Tuesday, May 15, 2012

10 most legendary Mac Computers of all time

In this post you all will know about the 10 most legendary Mac Computers of all time. All of these machines advanced the state of the art on the Mac, and many featured innovations that influenced the computer industry at large and lead to machines like Mac Book Pro. Here's a list of the 10 most memorable Mac models.

                                                       Mac 128K (January 1984)
The grand daddy of all Macs is, of course, the original Macintosh. By today's standards, its specs are laughably anemic. But the beloved box of bits was a far more affordable implementation of the graphical user interface.

Mac II (March 1987)

The Mac II was a return to ideas popularized by the Apple II that the original Mac dispensed with expandability , modularity and color. The Mac II could be configured with a variety of floppy and hard drives, had six slots for expansion cards, and supported an external color monitor.

Mac Portable (September 1989)

The 16 pound behemoth had a handle, but its size dwarfed airplane tray tables and its weight strained the backs of even the mightiest road warriors. It cost $6500 or $7300 with a hard drive.

Mac LC (October 1990)

The Mac LC represented the first "low cost" Mac. Even though Apple emasculated this machine to hit the magic $2500 price point , the "pizza box" sold well, especially in the education market.

Mac Color Classic (February 1993)

The iconic upright Mac case finally got color, glorious color, with the introduction of the Mac Color Classic, a lovable little computer that remains highly collectible today.

Twentieth Anniversary Mac (June 1997)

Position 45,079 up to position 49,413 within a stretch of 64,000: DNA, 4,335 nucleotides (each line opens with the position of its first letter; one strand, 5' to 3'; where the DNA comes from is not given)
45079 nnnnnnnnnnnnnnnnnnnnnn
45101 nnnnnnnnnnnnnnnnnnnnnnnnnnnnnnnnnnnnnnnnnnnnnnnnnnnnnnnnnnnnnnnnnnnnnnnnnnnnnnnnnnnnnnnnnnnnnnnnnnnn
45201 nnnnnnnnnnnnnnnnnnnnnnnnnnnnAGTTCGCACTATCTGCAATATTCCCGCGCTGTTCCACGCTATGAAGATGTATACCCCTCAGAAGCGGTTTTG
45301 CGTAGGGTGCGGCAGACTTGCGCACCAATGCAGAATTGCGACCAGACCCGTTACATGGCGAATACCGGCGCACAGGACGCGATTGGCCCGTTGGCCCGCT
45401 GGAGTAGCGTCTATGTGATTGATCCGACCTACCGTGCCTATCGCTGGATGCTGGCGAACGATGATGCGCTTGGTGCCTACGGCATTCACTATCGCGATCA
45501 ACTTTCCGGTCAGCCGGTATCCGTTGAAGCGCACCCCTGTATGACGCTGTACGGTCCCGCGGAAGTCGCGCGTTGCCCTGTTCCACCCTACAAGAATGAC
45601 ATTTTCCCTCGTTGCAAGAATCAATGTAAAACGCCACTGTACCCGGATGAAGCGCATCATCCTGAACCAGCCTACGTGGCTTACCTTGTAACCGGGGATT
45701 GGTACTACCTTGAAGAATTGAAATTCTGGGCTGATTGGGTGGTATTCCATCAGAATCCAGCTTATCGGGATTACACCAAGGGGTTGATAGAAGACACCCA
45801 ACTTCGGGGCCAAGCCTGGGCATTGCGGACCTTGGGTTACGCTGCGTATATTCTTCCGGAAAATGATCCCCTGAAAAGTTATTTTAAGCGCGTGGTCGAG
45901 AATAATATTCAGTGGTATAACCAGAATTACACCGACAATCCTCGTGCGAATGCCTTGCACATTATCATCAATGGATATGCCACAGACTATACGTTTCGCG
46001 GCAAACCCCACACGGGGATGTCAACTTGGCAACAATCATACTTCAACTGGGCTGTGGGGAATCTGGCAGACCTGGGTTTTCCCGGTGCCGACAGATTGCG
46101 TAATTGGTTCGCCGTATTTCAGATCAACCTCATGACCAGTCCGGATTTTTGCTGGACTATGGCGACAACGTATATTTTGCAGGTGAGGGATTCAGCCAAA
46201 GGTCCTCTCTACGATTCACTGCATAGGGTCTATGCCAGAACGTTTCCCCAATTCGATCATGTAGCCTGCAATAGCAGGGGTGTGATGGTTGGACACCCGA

Apple released the twentieth anniversary Mac as the first desktop Mac to feature a color LCD, it was an impressive feat of industrial design, but its $7500 price tag left most buyers with shock.

I Mac (May 1998)

The I Mac proved that Apple can once again lead the industry in innovation. Jonathan Ive's Translucent Bondi blue plastic case was copied shamelessly in computer and consumer devices worldwide, and the powerful I Mac sold well to both old Mac fans and new Windows converts.

Book/300 (July 1999)

The iBook was another Jonathan Ive's babies. Although ridiculed as a hello kitty toilet seat, Apple's first portable computer brought wi-fi to the masses with its optional ariport wireless networking.

Power Mac G4 Cube (July 2000)

The power Mac G4 cube demonstrated that Apple was capable of a mental meltdown. The 8-inch cube looked cool, and it got a chilly reception. Sure, it had radical industrial design, but it was too expensive, underpowered and hard to upgrade.

PowerBook G4 (January 2001)

Apple has a hit or a miss history with portables, but it crushed put one out of the park with the introduction of the PowerBook G4. It had brute force and a good looking titanium case.


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